Whether an inscription is in Sanskrit or a local language offers clues as to a maker’s status as the former was considered more prestigious and cosmopolitan and likely would have been used to describe an important architect or patron, Kaligotla explained.
“At least some of these makers seemed to have had a high status,” she said. “It’s not copious amounts of evidence but it is enough to suggest that there were categories of makers using different languages to represent themselves. There seems to have been differences in the way these makers were perceived.”
Kaligotla is a maker in her own right. She is a practicing poet whose debut poetry collection, “Bird of the Indian Subcontinent,” was published in January. Her research, including her reading and fieldwork in India, inspired many of her poems, she said.
“Certainly my scholarship has fed my poetry,” she said. “I also think writing poetry and inhabiting that sort of consciousness has helped me as a scholar. I’m grateful that whether I’m working as a poet or an art historian, I am shaping language. I appreciate that and hope that I bring the crafting of language from poetry to art history and also vice versa.”
Kaligotla was born in coastal Andhra in southeast India. She moved with her family to the Middle East when she was nine years old. She came to the United States to attend Rutgers University, where she got a bachelor’s degree in electrical engineering and worked in the telecommunications field for many years before changing course and earning an M.F.A. in creative writing and later a Ph.D. in art history and archaeology from Columbia University.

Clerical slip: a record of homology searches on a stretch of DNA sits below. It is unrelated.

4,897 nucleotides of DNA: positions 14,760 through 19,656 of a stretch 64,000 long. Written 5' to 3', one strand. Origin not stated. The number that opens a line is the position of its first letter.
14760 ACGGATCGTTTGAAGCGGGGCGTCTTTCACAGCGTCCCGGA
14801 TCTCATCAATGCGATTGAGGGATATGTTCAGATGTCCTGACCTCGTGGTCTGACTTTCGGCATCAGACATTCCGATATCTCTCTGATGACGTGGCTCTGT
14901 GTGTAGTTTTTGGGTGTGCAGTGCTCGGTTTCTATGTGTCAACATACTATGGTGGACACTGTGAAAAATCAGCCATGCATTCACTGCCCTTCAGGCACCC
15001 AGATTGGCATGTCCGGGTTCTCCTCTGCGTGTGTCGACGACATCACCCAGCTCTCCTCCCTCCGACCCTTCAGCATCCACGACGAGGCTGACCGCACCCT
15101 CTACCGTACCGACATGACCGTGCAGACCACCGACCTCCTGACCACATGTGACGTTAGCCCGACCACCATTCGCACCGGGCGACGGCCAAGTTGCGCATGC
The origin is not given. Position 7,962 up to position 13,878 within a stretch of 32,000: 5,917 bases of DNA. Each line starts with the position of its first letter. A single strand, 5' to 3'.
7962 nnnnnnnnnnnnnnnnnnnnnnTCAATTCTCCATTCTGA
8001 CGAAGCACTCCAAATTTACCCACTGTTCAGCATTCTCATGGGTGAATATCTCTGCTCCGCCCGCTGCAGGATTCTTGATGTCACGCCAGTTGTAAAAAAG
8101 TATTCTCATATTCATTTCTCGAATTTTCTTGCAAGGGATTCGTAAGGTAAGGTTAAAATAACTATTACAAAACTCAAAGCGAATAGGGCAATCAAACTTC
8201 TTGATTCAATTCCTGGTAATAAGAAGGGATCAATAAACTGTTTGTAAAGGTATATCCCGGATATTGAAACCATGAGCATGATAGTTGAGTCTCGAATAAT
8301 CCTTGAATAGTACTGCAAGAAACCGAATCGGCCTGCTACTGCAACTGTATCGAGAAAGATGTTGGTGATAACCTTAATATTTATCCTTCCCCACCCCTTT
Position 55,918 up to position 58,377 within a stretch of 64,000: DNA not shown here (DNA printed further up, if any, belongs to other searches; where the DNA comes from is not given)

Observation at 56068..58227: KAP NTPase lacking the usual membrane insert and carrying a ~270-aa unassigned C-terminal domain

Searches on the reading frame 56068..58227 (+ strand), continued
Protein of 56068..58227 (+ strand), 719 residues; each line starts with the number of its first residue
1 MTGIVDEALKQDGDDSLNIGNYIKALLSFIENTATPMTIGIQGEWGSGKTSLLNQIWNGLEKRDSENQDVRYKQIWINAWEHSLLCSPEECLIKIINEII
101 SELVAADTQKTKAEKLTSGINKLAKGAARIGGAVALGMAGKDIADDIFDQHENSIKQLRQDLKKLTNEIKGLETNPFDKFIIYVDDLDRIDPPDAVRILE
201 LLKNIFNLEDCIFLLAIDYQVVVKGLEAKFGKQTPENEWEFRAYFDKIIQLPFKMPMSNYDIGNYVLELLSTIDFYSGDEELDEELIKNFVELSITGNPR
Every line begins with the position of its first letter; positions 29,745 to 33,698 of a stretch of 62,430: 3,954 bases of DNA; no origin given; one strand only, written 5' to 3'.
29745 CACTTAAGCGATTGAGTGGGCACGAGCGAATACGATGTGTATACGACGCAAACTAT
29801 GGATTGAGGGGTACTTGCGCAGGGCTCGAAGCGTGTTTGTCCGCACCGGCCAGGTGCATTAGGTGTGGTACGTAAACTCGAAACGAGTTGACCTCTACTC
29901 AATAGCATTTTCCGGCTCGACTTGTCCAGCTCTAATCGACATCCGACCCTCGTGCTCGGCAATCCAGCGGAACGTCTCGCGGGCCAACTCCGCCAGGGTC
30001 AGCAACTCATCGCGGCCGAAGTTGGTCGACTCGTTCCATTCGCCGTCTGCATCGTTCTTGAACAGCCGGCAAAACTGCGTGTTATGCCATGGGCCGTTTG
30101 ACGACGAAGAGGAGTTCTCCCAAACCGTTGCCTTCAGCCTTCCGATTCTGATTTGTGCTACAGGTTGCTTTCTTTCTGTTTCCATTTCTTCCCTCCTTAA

“I have a hybrid background,” she said.
Before coming to Yale, she was a postdoctoral research fellow of the Kunsthistorisches Institut in Florenz and based in the Museum für Asiatische Kunst in Berlin.
Kaligotla says she appreciates Yale’s invigorating scholarly environment.
“I just knew that my colleagues would be doing excellent work, and it would be a vibrant and stimulating intellectual community, which is necessary to one’s work,” she said.
She taught two undergraduate courses in the fall and appreciates the ability to teach from Yale’s collections.
“It’s been exciting to think of the Yale University Art Gallery and the Yale Center for British Art as extensions of the classroom,” she said. “To transition from images in textbooks to actually being with the objects is a great experience for students and teachers.”
Written by Mike Cummings for YaleNews.